Cloud products change frequently. New features, new frameworks, new user interfaces, bug fixes… change is constant. It takes a lot of planning, cross-team communication, and testing to prepare for a software release. Simply “test then deploy” isn’t enough. Release readiness is the practice of preparing the entire team and your customers for changes. In this blog, we’re going to discuss some of things you can do to prepare for a software release.

Release readiness

The Importance of Release Readiness

Release readiness gets everyone on the same page and aims to make each software release smooth and painless. Release readiness should be baked into the overall process of developing and deploying software – it’s effectively an extension of the software development process. The absence of a release readiness plan can lead to frustrated customers, an ill-prepared customer-facing team, and possibly even major incidents that can have a negative impact on the business.

If you’re not already practicing release readiness, start now by holding a “hand off” meeting where the development team gets other team members up to speed on what’s changing. By involving customers-facing roles and marketing early on, potential issues and questions can be raised about the upcoming release that may not have been thought through yet. It’s this cross-team collaboration that makes for a smooth and painless release.

Here are some of the things to keep in mind as you plan for a release…

Test, Test, Test

This should go without saying, but you need to make sure testing is complete before you release something. How big is the change? Does it touch a lot of other parts of the application? Depending on the nature of the change, different types of testing will be needed. A release shouldn’t happen until you’ve satisfied your Definition Of Done. If you don’t already have a definition of done, start there and then come back to this article.

Document The Changes

Create a release readiness handover template that you can use for every software release. This template should include details on what exactly is being released, why it’s being released, who is impacted, who worked on the project/feature, how it works, and how to troubleshoot it.

Communicate Across Teams

Customer support, sales, and marketing all need to be educated on releases. Support needs to be able to support the change and part of that means updating existing documentation or creating new documentation. Sales need to have a strong understanding of the change so that they can speak authoritatively around the product. And marketing needs to be able to write blogs, update the website, and host webinars. Don’t leave your team in the dark on a release – give them a seat at the table before the release happens. This brings me to the next point…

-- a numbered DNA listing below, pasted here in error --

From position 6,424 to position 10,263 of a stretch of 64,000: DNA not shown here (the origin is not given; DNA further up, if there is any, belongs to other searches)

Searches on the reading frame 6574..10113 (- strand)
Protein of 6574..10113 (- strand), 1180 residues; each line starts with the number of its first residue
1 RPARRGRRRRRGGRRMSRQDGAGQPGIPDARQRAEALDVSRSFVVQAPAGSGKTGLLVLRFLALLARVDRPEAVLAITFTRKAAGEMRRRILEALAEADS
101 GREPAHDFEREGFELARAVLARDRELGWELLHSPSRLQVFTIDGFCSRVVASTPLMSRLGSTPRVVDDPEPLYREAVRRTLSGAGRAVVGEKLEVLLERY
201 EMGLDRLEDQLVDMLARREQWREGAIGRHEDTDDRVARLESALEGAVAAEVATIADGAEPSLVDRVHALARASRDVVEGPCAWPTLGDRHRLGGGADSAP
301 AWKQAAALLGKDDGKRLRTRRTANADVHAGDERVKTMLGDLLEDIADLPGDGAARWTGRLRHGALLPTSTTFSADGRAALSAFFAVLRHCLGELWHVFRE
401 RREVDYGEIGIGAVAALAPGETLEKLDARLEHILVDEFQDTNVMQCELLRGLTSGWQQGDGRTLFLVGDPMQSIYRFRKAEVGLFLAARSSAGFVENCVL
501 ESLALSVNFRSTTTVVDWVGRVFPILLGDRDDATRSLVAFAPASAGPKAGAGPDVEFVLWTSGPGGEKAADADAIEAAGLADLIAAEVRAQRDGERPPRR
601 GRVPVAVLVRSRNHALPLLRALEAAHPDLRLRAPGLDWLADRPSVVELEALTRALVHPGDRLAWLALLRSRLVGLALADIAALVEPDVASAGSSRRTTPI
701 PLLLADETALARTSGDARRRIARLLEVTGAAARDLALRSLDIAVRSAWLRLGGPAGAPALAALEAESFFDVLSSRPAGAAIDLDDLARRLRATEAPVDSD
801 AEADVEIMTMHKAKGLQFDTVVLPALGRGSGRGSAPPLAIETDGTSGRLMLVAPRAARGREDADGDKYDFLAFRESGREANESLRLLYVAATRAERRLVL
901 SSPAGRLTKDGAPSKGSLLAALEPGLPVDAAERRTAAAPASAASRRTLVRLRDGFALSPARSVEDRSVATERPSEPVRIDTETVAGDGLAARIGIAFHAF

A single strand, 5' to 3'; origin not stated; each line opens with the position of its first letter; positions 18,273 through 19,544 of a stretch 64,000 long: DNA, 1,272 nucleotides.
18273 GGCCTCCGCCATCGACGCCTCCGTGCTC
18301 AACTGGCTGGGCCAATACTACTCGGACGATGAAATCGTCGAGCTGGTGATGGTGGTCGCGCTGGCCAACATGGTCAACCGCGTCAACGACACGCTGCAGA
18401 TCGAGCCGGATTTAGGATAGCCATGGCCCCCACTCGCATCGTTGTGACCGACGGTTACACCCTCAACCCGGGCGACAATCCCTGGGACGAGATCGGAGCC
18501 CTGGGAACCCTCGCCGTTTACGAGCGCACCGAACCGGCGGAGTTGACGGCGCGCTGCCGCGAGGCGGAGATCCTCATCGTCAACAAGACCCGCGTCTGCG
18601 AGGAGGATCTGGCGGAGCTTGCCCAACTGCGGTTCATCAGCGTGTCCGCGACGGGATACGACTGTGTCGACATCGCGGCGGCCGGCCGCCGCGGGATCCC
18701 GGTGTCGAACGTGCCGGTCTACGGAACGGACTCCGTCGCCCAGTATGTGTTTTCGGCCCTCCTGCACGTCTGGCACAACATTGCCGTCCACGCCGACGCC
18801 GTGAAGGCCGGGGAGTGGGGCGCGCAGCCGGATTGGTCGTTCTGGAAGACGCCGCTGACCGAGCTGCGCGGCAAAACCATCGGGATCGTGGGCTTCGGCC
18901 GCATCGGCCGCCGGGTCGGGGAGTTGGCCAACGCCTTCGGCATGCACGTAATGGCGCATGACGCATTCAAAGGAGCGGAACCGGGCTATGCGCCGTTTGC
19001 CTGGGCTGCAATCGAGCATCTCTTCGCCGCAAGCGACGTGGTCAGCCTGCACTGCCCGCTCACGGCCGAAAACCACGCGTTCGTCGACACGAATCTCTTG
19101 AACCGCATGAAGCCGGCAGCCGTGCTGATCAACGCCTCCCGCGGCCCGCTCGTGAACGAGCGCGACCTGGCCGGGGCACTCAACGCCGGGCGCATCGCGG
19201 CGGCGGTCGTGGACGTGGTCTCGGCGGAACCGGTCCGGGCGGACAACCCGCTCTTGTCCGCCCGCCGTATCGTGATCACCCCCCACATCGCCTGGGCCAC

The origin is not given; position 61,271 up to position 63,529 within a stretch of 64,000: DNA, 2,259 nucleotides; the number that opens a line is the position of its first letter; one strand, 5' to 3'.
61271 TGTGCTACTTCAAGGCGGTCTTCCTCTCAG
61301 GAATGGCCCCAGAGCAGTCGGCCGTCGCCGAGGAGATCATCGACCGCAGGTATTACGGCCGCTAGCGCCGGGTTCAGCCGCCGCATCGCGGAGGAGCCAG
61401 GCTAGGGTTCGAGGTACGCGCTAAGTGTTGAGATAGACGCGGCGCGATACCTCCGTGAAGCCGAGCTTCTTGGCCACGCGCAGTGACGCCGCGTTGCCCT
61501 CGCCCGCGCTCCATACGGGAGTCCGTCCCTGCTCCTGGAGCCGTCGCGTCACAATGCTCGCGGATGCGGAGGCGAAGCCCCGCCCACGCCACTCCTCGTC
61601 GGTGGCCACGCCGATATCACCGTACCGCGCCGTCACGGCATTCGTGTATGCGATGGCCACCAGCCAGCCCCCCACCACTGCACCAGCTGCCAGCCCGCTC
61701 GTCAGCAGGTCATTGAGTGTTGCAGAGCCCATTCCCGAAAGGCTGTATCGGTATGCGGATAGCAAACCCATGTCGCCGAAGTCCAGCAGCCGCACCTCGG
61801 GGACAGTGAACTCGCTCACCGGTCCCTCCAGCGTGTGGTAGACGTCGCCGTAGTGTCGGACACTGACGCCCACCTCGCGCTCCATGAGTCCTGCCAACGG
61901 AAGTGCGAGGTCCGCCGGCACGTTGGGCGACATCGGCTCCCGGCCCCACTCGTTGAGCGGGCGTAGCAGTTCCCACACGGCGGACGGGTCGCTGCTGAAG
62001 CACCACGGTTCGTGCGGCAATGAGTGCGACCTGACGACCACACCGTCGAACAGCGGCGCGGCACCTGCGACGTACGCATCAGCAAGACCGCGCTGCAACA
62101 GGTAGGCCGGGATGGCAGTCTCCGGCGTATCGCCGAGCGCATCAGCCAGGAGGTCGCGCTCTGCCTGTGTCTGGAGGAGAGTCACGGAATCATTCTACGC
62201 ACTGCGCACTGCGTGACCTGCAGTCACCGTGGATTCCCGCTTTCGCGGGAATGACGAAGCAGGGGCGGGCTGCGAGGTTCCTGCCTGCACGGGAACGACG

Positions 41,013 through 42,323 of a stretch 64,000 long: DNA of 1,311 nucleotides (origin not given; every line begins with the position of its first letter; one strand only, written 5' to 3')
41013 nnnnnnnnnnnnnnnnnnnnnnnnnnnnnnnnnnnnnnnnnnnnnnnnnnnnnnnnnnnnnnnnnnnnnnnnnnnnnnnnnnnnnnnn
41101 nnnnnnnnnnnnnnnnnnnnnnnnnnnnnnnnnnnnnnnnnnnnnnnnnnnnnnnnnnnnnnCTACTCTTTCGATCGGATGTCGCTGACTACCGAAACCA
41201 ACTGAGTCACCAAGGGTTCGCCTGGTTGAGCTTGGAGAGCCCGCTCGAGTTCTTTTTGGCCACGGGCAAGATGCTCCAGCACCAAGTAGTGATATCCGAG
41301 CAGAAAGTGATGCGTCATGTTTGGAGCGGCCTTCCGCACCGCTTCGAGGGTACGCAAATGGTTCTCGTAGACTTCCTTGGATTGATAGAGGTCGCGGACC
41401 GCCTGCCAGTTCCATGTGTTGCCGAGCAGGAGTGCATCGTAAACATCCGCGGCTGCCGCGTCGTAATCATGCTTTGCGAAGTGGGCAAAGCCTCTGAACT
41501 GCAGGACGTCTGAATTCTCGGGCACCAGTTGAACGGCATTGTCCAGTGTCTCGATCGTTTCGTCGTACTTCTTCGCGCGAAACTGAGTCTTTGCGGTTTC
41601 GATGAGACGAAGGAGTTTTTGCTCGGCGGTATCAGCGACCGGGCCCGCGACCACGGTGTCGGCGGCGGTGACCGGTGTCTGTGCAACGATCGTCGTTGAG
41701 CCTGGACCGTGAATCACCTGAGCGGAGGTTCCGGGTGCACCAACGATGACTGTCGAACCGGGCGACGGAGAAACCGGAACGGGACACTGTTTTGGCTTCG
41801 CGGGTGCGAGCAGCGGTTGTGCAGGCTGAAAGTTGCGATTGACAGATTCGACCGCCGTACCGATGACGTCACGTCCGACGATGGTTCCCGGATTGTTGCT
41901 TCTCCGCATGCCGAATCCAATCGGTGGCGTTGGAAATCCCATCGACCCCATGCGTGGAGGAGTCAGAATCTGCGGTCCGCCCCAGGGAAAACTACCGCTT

Educate Your Team Early – But Not Too Early

Be timely with your release readiness efforts. Bringing in other teams too late can result in missed opportunities for a successful release. If you’ve already released something to customers without preparing the rest of your team, things are bound to go wrong. Your marketing team will be scrambling to produce content, and your support and sales teams are going to get blind-sided with questions they don’t have answers to. But bringing in these teams too early can be unproductive, cause confusion, and raise pre-mature questions that slow down the development process. With release readiness, it’s better to loop in the rest of the team earlier rather than later, but you’ll want to find a good balance.

Rollout In Phases

So long are the days where software teams would work tirelessly – often for years – on a project, package it up on a CD-ROM, and distribute to stores all around the world. The cloud allows us to release more often, faster, and to certain segments. Phased rollouts allow you to test the waters and make sure the release is on track for success. Start with a small percentage of users for a day, or a week. Keep in sync with your support team – if something is going wrong, they’re going to know about it. Increase the percentage over time as you feel comfortable. Check out LaunchDarkly or CloudBees to help with phased rollouts to your customer base.

Publish Release notes

What good is releasing a new feature if no body knows about it? You’re doing your customers a disservice if you’re not publishing release notes. Keep a change log, whether in a blog, in your app, or in your help site to communicate with your customers about changes to your software. Consider giving your customers a heads-up if you have a big change you’re about to release. Setting expectations with customers can go a long ways, especially if you’re changing a major part of the application. Headway, Beamer, and are all tools that help you publish and share your release notes.

Closing Thoughts

A good release readiness plan is part of a quality-driven and customer-centric culture. Take it slow, don’t get wrapped up in the excitement of the release at the expense of your customers and your team. Bring in other roles as you prepare for the release and revisit your release readiness plan from time to time. Finally, celebrate! Building software is a lot of work, acknowledge that and celebrate your successes.